Cubs

How the Cubs could pair Bryce Harper and Kris Bryant in 2019

How the Cubs could pair Bryce Harper and Kris Bryant in 2019

Imagine Bryce Harper smashing balls onto Sheffield Ave. and battling the tough sun in right field in afternoon games at Wrigley Field.

The 24-year-old superstar will hit free agency in a year and a half (after the 2018 season) and the bidding frenzy will be unlike anything we've ever seen before. 

So will the Cubs be in on that bidding war for Harper?

Longtime baseball writer Peter Gammons is in Chicago this weekend as part of Theo Epstein's Hot Stove Cool Music festival and Gammons hopped on 670 The Score to discuss the possibility of Harper reuniting with fellow Vegas product Kris Bryant on the North Side.

"I have people tell me that Bryce Harper really would prefer to play for the Cubs," Gammons said on the Mully and Hanley Show Friday. "Somehow, I don't think that it's gonna be affordable to see Bryce Harper and Kris Bryant on the same team. 

"It's a great idea; I'd love to see it, 'cause I respect them both so much personally and professionally. But I don't think it's ever gonna happen."

Gammons has a point. Harper is still more than a year away from free agency and there have already been reports that he and agent Scott Boras are seeking a $400 million deal. 

The New York Yankees don't have many long-term, big-money contracts left, so they'll be flush with cash for the winter of 2018-19 when maybe the best free agent class ever hits the market. And anytime the Yankees are in the mix, the price will go through the roof.

Keep in mind, too, Harper and his camp have a clear advantage to creating a link with the Cubs given that association alone will drive the price up expontentially.

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So how could the Cubs reasonably afford Harper in 2019?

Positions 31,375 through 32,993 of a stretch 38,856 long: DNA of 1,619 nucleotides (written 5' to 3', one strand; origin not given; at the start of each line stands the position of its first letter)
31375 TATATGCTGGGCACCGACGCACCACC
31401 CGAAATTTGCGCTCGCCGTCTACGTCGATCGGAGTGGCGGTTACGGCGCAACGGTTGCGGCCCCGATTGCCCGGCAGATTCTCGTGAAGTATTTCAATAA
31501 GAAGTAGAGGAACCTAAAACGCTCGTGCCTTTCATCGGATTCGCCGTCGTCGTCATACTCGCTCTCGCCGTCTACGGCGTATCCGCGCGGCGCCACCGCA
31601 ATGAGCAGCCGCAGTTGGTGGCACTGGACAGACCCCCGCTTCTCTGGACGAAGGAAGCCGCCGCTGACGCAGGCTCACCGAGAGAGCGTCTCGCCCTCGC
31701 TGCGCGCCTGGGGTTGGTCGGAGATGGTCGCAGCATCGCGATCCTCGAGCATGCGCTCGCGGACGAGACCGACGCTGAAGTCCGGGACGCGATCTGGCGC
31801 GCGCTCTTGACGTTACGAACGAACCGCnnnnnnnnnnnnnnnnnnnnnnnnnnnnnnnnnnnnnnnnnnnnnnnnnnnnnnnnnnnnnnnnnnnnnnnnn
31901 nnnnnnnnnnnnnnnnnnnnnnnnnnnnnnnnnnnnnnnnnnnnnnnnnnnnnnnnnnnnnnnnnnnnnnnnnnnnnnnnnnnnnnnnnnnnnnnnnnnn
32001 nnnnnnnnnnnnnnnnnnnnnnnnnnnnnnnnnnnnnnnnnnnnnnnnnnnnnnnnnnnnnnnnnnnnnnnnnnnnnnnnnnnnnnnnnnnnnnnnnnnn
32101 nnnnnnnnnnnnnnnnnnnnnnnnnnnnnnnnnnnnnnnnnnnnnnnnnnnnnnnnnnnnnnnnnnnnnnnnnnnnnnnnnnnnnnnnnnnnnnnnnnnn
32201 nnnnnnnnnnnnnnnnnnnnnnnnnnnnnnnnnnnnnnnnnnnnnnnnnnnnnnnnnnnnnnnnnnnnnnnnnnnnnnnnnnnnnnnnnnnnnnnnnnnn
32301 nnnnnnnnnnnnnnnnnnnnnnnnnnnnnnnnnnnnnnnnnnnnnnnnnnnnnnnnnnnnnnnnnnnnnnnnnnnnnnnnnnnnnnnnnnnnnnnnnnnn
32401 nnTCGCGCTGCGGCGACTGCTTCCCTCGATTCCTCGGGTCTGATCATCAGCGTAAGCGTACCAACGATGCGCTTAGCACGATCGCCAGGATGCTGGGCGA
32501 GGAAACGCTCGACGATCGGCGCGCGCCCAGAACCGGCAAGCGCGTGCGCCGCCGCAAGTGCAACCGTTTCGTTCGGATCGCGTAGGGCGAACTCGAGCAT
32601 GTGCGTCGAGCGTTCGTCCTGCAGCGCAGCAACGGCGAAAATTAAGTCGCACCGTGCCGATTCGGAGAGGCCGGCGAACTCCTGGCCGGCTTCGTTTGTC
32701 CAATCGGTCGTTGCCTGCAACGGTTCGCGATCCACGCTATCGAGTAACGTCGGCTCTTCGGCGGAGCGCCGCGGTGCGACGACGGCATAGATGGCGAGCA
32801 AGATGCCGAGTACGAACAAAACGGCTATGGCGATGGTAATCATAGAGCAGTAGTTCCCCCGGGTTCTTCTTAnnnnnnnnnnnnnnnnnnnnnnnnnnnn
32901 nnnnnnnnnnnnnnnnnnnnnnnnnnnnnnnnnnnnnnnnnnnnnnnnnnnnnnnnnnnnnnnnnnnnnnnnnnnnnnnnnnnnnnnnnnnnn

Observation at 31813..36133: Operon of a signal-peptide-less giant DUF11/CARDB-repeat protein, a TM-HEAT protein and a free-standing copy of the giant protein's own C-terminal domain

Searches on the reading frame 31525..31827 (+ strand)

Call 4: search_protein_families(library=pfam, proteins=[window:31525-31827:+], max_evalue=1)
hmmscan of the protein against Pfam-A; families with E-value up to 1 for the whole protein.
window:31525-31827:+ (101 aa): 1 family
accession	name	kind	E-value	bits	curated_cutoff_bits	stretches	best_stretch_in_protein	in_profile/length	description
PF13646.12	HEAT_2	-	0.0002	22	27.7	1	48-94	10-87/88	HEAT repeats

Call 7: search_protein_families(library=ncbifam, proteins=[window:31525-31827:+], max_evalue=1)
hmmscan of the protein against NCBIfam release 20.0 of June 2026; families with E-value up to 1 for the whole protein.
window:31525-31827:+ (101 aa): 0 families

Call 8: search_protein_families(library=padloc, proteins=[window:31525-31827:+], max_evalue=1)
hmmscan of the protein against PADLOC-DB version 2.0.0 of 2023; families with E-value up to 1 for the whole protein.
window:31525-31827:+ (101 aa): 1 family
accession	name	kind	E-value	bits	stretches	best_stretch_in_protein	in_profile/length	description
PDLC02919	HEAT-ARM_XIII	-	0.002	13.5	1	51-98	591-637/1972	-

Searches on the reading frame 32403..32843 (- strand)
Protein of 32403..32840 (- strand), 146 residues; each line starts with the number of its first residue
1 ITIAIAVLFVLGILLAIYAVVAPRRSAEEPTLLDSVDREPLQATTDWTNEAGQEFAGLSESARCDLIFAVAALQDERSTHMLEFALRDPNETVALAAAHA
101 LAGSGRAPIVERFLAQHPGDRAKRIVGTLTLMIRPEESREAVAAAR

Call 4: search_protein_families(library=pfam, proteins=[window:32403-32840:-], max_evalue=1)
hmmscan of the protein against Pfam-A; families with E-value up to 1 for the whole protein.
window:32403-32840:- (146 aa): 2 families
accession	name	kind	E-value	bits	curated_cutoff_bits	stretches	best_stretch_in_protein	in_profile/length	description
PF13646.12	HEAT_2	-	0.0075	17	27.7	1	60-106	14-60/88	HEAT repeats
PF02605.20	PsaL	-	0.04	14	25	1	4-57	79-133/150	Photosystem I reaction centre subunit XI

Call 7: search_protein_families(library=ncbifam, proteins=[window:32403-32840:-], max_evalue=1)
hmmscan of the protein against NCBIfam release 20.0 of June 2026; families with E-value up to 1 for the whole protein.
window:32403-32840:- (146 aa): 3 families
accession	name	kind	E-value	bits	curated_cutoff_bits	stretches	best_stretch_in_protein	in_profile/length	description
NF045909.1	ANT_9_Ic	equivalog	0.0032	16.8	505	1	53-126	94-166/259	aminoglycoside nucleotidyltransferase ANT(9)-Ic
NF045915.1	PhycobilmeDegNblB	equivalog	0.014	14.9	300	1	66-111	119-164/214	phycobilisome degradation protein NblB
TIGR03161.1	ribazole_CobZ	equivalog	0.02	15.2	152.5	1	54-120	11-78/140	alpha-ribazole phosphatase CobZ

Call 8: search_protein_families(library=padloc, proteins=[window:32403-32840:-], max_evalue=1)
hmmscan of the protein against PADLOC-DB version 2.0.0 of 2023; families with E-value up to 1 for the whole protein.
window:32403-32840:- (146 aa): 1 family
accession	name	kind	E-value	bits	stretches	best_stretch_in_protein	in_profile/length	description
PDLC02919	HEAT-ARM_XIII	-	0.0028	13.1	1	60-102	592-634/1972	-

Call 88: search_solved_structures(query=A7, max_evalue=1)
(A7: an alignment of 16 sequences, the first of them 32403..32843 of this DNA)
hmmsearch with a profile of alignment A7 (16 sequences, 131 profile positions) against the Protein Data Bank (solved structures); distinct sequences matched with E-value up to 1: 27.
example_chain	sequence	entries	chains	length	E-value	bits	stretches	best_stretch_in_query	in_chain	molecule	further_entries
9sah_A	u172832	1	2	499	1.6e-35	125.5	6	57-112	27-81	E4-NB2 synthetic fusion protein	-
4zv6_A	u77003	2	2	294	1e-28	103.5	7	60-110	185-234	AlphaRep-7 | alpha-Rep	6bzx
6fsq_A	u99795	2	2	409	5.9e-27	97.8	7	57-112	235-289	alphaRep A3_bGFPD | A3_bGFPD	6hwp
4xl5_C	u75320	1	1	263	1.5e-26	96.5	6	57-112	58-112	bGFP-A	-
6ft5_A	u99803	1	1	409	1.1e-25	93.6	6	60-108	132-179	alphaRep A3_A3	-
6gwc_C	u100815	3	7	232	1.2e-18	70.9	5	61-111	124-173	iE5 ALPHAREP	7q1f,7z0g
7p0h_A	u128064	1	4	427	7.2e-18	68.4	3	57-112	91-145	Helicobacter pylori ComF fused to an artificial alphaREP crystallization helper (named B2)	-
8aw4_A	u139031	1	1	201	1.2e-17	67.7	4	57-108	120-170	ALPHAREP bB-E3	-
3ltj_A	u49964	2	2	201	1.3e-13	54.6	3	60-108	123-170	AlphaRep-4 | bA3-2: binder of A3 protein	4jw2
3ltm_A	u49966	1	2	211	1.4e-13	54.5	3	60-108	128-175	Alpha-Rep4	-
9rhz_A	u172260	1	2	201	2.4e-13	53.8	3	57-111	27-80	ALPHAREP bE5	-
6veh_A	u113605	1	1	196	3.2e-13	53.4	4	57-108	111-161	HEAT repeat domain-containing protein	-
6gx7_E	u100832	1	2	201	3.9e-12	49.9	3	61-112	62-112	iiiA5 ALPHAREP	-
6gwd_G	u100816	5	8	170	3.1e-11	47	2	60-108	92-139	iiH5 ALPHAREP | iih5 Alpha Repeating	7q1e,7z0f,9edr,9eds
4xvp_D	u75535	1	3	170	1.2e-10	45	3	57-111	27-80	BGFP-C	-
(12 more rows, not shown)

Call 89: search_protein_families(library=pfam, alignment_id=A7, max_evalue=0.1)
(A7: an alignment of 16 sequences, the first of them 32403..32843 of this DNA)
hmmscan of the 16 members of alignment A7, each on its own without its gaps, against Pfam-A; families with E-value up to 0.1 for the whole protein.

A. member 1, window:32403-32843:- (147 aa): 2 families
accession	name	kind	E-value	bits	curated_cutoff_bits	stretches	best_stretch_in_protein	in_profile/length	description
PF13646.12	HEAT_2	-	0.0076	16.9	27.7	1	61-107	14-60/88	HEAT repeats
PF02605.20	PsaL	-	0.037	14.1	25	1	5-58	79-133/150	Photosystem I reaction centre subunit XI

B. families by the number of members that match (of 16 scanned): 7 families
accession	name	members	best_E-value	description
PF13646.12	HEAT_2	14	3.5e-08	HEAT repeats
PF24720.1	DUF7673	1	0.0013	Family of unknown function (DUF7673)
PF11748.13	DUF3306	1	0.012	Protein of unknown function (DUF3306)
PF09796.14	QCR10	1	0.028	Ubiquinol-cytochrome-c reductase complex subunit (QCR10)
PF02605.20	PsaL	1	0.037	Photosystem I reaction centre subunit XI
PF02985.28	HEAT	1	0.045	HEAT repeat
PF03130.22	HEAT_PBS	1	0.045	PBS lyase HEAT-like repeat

It won't be easy, that's for sure. 

The Cubs currently have $71.786 million committed in 2019 to Jason Heyward, Jon Lester, Ben Zobrist, Anthony Rizzo and Pedro Strop's buy-out.

2019 will be Bryant's second season in arbitration and don't expect him to sign a team-friendly deal like Rizzo's given Boras is also Bryant's agent and almost always lets his players hit free agency to drive up the price on the open market.

In 2019, the Cubs will also be done with rookie contracts on a host of other guys, dealing out arbitration to Kyle Hendricks, Addison Russell, Kyle Schwarber and Javy Baez. (Willson Contreras, Albert Almora Jr. and Carl Edwards Jr. will still be on rookie deals in 2019.)

Arbitration/rookie deals for all those guys will bring the Cubs past $100 million for 2019 — a lot of money committed to only 12 players (assuming all the guys listed so far remain a part of the picture).

That also only takes care of three pitchers, leaving nine to 10 spots on the pitching staff to allocate money to. It's worth noting Lester will be 35 in 2019.

The Cubs will need to pour a ton of resources into the pitching staff this offseason and beyond.

But then again, if the Cubs can win another World Series this year or next, it would presumably leave them entering the 2019 free agency class in a great spot financially.

By then, Wrigley Field — and the surrounding area — could also be completely finished with all the renovations, making it the premier place to play in all of baseball and certainly an attraction for free agents.

Just dreaming on it for a second: Bryant-Harper-Rizzo would be an absolutely ridiculous heart of the order that would certainly rival the Hall of Fame trio of Ernie Banks-Billy Williams-Ron Santo in Cubs lore.